This is the second album by the Carter Brothers. Jerry Carter quit soon after the first album was released in 97, so this one is by the rest of the brothers, Al on lead guitar, and Roman on vocals. (Roman doesn't play bass anymore.) The first album was sensational and had a lot of impact (see the review below), and this one maintains the same energy if not more. The title track is a slow blues in the style of Guitar Slim's "Things That I Used To Do" which begins with a tasty guitar solo by Al followed by Roman's soulful shouting vocals. Just by listening to this one song, you can imagine that this album is good. In this song Roman mentions that he shook so many hands in Japan. The brothers came to Japan for the first time in 97 and the Japanese fans welcomed them with enthusiasm which seemed to leave very good impression on them.
Unlike the first album about half of the songs on which were remakes of the old Jewel recordings, this new one includes only two remakes, and the rest are all new material written by Roman and Al. The two remakes are 3. and 7., and you will be pleasantly surprised how well they're done. Especially the tight and funky touch on 7. is very impressive. Straightforward blues songs like 5. and 10. probably best represent the character of the brothers, but more types of music are included on this album. 6. has the R&B touch, and the up tempo gospel song 8. has a good pop flavor to it. But no matter what types of songs are played, the unique character of these fine southern country boys are always there. That's what's good about them!It's mentioned in the notes that 11. is a bonus track for Japanese release only. My question is, will this CD be released elsewhere? I sure hope so. （6/29/2000)
Michael Hawkeye Herman is an acoustic style bluesman out of Oakland, CA. This CD capture his live performance played alone by himself. Robert Johnson cuts like (6) and (11) is good, but his rather soft-touched playing and the storyteller-typed vocals fit more to a moody classics like (4). It is interesting that he even plays Percy Mayfield tune (8) in acoustic, but it came out very good. His own composition (5) talks about the flood of great Mississippi River and the slow tempo of the tune flows like a river. No technical show-offs here on this CD, but Hawkeye's blues is one of the few nowadays that makes you feel right at home. Check out his website for more info on himself. （3/25/98)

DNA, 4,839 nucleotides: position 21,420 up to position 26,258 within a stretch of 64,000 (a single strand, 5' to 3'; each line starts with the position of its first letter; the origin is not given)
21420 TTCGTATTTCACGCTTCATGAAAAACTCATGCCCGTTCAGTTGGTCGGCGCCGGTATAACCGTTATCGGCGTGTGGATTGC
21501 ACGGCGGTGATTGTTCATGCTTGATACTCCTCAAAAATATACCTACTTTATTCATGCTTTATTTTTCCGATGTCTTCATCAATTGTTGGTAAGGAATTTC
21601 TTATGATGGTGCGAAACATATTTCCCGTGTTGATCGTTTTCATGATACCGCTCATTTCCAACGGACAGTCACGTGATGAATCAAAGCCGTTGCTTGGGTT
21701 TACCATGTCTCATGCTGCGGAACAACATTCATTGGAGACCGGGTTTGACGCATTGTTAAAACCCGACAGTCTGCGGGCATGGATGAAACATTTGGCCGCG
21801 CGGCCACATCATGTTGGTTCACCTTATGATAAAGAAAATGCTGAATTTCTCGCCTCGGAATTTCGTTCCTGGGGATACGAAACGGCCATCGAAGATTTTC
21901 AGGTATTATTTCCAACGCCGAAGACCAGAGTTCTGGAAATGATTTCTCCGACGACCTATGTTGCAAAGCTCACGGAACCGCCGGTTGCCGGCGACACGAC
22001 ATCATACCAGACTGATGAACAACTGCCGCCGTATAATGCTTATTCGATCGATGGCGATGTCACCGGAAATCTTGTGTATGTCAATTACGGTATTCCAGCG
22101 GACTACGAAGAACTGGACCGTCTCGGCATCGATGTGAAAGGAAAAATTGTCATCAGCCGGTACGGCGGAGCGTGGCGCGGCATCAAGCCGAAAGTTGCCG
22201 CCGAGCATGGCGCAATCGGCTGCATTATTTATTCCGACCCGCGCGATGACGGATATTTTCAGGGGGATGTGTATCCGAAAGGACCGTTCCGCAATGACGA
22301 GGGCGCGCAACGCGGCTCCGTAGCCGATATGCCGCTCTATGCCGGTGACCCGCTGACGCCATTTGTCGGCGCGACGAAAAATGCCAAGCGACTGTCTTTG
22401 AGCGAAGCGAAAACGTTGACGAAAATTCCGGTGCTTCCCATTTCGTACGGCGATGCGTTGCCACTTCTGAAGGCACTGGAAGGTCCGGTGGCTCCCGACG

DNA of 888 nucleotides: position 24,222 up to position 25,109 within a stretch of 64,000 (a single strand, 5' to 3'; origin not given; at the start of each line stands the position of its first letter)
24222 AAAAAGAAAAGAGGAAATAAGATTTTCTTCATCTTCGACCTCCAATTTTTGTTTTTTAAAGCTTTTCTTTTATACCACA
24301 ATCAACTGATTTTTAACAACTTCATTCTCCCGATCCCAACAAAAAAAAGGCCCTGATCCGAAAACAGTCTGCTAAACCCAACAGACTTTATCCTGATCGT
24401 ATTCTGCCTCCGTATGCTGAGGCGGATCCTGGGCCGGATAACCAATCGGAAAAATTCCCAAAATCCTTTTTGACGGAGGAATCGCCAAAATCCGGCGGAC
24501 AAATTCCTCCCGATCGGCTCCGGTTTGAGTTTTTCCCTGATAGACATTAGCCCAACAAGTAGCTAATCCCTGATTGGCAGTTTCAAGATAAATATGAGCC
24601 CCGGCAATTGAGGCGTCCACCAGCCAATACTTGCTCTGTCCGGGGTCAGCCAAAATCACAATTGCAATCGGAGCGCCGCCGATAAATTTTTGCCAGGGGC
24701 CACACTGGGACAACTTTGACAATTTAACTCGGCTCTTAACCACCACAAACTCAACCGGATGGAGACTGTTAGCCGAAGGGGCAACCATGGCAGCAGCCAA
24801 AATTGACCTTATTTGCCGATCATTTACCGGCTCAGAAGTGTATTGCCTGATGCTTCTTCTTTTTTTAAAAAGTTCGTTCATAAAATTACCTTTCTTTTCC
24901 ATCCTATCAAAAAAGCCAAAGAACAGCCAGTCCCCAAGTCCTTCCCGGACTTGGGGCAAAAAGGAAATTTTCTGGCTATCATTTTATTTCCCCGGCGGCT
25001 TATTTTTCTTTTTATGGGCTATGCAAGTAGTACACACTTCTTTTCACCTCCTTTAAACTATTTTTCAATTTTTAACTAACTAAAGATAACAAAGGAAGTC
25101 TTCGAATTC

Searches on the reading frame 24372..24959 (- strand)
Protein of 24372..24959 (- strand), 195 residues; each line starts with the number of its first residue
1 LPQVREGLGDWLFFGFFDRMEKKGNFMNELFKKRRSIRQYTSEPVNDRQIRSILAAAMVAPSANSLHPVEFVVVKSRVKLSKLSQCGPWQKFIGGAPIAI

An ultimate collection of Lightnin' Slim! (limited edition, too.) This CD contains all 58 sides Lightnin' recorded for Excello between 1955 and 1965 in the legendary Jay Miller sessions in chronological order. The earlier sessions are more rough and wild with more direct Lightnin' Hopkins influences while the latter sessions are more straight Excello-flavored stuff. They all are quite good. Good harp work by Lazy Lester on many of the tracks should not be missed. (12/6/97)
The Carter Brothers / Coming Back Singing The Blues (P-Vine PCD-5292)
Produced and mixed by Jimmy Sloan
This is an incredible come back! The Carter Brothers is a trio originally from Alabama who had some mighty fine recordings from Jewel label in the sixties including the classic "Southern Country Boy." The three brothers Roman (bass & vocals), Al (guitar) and Jerry (keyboards) started out in Southern California in 1954. They have been away from the music business for almost 30 years, but thanks to Andy Grigg of the Real Blues Magazine who has been in search of them for the past 15 years, the brothers have been "rediscovered", and they are here again making a record. The album was recorded between September, 96 and January, 97 in Los Angeles with a lineup that includes Rod Stewart's music director Carmine Rojas on bass and music direction.
VARIOUS ARTISTS / ROCK AND ROLL DOCTOR:
( 2) Taj Mahal: Feats Don't Fail Me Now
( 3) J.D. Souther: Roll Um Easy
( 4) The Bottle Rockets with David Lindley:
Rocket In My Pocket
( 5) Randy Newman and Valarie Carter:
( 6) Jackson Browne: I've Been The One
( 7) Allen Toussaint and Leo Nocentelli: Two Trains
( 8) Keisuke Kuwata: Long Distance Love
( 9) Eddie Money & Buddaheads: Rock And Roll Doctor
(10) Chris Hillman and Jennifer Warnes: Straight From The Heart
(11) Little Feat: Honest Man
(12) Phil Perry, Merry Clayton, and Ricky Lawson:
(13) Inara George: Trouble
Release Date: Oct. 22, 1997
A tribute album put together by Kaigan Records of Japan for ex-Little Feat guitarist Lowell George. Lots of great artists participated in this tribute, and it turned out to be a very good album. Most of the artists are either big fans of Little Feat or people who are very close to the band (or both!) and quite naturally, each of the tracks are filled with affection for the band. (7) is Toussaint-flavored all the way with his distinctive arrangements and piano playing. I especially liked Jackson Browne's rendition of "I've Been The One (6)". With David Lindley on slide, this sounds much like his great days when he recorded albums like "Late for the Sky" in the seventies. Lowell's daughter Inara sings great on (13) with Ry Cooder on guitar.
The song played by the current Little Feat (11) is originally from Lowell's solo "Thanks I'll Eat It Here." It came out very funky with powerful vocal by Shaun Murphy.